The Antarctica Diaries – Day 7 – Neko Harbour & Danco Island
by Deb Corbett – Commercial Director Asia Pacific – Ponant Cruises
Deb Corbett is one of our favourite industry professionals. She recently returned from an expedition cruise to Antarctica with her sister Annie. Deb recounts us on her personal cruise experience in February 2020 to Antarctica aboard Ponant’s L’Austral. We will be posting each day’s journal over the next few weeks.
Saturday 15 February 2020 – NEKO HARBOUR & DANCO ISLAND
One degree today with only a wind speed of 3km/h – just glorious weather. An early rise to watch the ship navigate towards Neko Harbour. Today we are setting foot on the Antarctic Peninsula and will later receive a certificate in our cabin confirming this landing. Neko Harbour was discovered by Belgian explorer Adrien De Gerlache in the early 20th century. It was named after a Scottish whaling boat, the “Neko”, which operated in the area between 1911 and 1924. This site is a continent landing and is home to approximately 25 breeding pairs of Gentoo Penguins. One of the most striking attractions of Neko Harbour is its huge glacier, which can sometimes be seen calving ice. We have two landings today and both are glacier walks. Our second landing is on Danco Island which we cruised to after lunch by cruising through the Errera Channel.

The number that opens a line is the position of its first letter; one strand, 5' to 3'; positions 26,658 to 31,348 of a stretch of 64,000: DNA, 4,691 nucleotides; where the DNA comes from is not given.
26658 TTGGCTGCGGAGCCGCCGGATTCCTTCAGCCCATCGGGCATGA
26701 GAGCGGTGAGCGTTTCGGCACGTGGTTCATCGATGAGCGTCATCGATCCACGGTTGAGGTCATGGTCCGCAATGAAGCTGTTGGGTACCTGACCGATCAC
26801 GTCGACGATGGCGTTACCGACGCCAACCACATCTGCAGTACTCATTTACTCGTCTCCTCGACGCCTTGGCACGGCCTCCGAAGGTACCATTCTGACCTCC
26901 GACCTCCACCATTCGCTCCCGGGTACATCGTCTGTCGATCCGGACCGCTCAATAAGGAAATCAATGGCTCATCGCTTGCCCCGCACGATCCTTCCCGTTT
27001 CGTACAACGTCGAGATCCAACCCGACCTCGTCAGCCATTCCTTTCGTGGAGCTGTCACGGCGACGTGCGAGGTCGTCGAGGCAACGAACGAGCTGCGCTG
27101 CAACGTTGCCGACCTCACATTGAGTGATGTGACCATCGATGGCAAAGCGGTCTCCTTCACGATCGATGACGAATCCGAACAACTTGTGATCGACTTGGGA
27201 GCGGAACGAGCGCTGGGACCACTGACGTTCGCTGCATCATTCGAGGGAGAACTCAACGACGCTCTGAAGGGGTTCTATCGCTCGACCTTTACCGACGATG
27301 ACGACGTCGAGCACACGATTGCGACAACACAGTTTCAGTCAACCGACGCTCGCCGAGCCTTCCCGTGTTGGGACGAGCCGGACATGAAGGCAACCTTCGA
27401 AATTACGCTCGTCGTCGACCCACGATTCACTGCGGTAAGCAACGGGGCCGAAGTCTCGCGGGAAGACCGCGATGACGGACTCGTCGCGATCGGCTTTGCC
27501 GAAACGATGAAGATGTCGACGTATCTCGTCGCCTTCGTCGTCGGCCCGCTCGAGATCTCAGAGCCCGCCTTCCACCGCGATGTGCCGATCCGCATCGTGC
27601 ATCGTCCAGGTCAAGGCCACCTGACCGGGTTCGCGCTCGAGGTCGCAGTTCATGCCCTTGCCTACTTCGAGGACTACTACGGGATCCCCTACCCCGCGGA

I am sitting on a rock looking at the light contrasts in front of me. It reminds me of a quote from Andrew Denton…
“If Antarctica were music, it would be Mozart. Art, and it would be Michelangelo. Literature, and it would be Shakespeare. And yet it is something even greater; the only place on earth that is still as it should be. May we never tame it”.
This is our farewell as we now head back to the Drake Passage onto Ushuaia – what a finale!
And during the past 4 days in the peninsula, there were announcements by the Captain and expedition guides alerting us to whales around the ship. We were lucky to have seen many Humpback Whales which is one of the largest animals on earth, growing to lengths of more than 16m and weights of 40 tonne. The scientists saw them “bubble-feeding” which is when the whales release rings of bubbles at depth to capture schools of small fish and then surface mouth-open in the centre of the ring. Cooperative “bubble-netting” also occurs with multiple whales all releasing bubbles and surfacing together. The scientists were extremely excited about this and recorded lots of data. They showed us in a lecture what they saw as they had permission from the Antarctic association authorities to use a drone as part of their research. Here is a drone shot of the “bubble feeding” shown to us in their theatre presentation.
Stay tuned for next week’s installment: Day 8 & 9 – Caviar, Cape Horn & Harberton